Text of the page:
Food In Canada


Research firm finds slowdown in dairy drinks market

Recent research from U.K.-based beverage market research firm, Canadean Limited, has found that overall growth in the global dairy drinks market has slowed to just 0.5 per cent in 2008, from 2.4 per cent in 2007.

Canadean says economic conditions coupled with the impact and after effects of the melamine scandal in Asia (which now accounts for 45.2 per cent of entire global demand) have been the primary reasons for the slowdown in growth.

The Asian market witnessed the most marked deterioration, with total volumes expanding at just 0.5 per cent in 2008 compared with 5.1 per cent in 2007.

The overall situation was also compounded however by the first absolute declines in demand in both North America and West Europe since 2004.

Africa, East Europe, Central and South America and the Middle East all maintained positive growth in 2008 but even these regions are thought unlikely to escape the impact of the global downturn entirely in 2009.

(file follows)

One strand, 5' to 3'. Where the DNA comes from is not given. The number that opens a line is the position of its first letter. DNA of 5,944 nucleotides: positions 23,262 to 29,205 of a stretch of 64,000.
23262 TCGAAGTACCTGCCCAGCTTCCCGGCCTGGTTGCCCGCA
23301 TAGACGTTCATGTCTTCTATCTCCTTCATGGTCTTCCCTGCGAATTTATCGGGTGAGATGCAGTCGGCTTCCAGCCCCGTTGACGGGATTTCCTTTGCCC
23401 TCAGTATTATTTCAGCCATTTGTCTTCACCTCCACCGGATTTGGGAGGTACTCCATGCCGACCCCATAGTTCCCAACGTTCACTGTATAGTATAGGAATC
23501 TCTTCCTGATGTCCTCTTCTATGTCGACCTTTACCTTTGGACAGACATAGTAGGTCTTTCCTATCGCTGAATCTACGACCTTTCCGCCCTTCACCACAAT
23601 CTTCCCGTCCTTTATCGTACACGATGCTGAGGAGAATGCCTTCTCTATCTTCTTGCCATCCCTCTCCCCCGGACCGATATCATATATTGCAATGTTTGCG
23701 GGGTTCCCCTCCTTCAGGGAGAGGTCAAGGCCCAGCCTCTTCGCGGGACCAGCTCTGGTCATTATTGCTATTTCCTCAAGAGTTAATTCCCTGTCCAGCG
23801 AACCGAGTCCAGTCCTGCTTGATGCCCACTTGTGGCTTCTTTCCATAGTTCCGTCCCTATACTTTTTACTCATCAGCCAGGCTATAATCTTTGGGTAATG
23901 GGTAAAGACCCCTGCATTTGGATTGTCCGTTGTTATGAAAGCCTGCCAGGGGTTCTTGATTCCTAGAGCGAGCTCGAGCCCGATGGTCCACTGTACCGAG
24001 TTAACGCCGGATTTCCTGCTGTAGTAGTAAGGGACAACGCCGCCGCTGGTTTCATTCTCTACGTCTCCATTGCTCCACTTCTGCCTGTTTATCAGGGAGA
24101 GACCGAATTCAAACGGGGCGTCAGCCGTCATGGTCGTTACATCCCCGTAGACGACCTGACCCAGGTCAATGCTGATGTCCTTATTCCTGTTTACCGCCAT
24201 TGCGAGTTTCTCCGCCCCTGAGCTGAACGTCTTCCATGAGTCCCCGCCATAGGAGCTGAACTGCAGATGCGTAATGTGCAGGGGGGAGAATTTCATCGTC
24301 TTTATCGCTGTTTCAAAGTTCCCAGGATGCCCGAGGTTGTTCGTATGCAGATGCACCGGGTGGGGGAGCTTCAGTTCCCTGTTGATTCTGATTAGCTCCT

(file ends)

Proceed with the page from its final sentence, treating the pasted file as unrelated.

White milk remains by far the most important category overall accounting for 79.4 per cent of total global dairy drinks demand in 2008 or just under 200 billion litres. Growth in this category halved from 0.6 per cent to 0.3 per cent in 2008.

The fastest expanding sectors since 2002 have been value-added products such as drinking yogurts, flavoured milk and fermented milk.

However these products also experienced the sharpest slowdown in 2008, with flavoured milk particularly being hard hit by the Asian melamine issue and falling back 2.9 per cent over the year.

Brighter outlook

While the short-term outlook for 2009 looks fairly bleak, some of the fundamental drivers for longer-term growth remain in place.

These include growing world population and per capita consumption, rising long-term disposable income levels, a steady shift to packaged from unpackaged consumption (the latter still represents nearly one-third of the entire world market) and greater consumer interest in more sophisticated value-added, functional and healthier products.